Chapter 7: Labour: The Battle Against Unemployment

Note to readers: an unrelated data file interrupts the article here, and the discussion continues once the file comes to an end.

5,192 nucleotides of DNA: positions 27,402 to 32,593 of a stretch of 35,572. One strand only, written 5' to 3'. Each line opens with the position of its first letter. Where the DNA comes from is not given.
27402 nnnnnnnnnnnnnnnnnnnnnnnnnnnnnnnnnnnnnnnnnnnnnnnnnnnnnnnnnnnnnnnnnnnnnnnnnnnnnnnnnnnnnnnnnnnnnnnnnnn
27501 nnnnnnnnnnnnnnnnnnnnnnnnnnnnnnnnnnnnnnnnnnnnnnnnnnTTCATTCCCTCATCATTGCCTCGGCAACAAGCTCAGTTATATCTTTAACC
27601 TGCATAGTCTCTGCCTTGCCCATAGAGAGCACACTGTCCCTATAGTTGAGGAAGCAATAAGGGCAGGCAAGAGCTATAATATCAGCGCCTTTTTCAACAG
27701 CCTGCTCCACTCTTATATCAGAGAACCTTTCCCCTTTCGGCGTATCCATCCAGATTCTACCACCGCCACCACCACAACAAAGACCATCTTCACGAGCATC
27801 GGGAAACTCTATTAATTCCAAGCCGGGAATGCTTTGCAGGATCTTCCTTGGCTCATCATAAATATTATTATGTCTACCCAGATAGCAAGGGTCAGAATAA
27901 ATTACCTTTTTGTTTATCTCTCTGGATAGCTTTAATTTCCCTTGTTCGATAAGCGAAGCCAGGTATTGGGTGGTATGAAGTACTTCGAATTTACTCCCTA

7. Labour: the battle against unemployment But the absurdity of labour being from time to time totally unemployed, in spite of everyone wanting more goods, can only be due to a muddle, which should be remediable if we could think and act clearly. ‘Currency policy and unemployment’ (1923-21, p. 113) The paradox is to be found in 250,000 building operatives out of work in Great Britain, when more houses are our greatest material need. It is the man who tells us that there is no means, consistent with sound finance and political wisdom, of getting the one to work at the other, whose judgement we should instinctively doubt. The Means to Prosperity (1933-2, p. 336) The outstanding faults of the economic society in which we live are its failure to provide for full employment and its arbitrary and inequitable distribution of wealth and incomes. The General Theory of Employment, Interest and Money (1936-1, p. 372) The word ‘labour’ has always been associated with the idea of effort, fatigue, even punishment. History, we are told, started in Eden before God condemned Adam and Eve to earn a living through toil after tasting the fruit of the tree of knowledge of good and evil. St Paul preached to the Thessalonians: ‘this we commanded you, that if any would not work, neither should he eat’ (2.3.10). The Greek citizen managed to escape this malediction, as slaves were employed to provide for their master’s material needs. Aristotle justified slavery by arguing for the...
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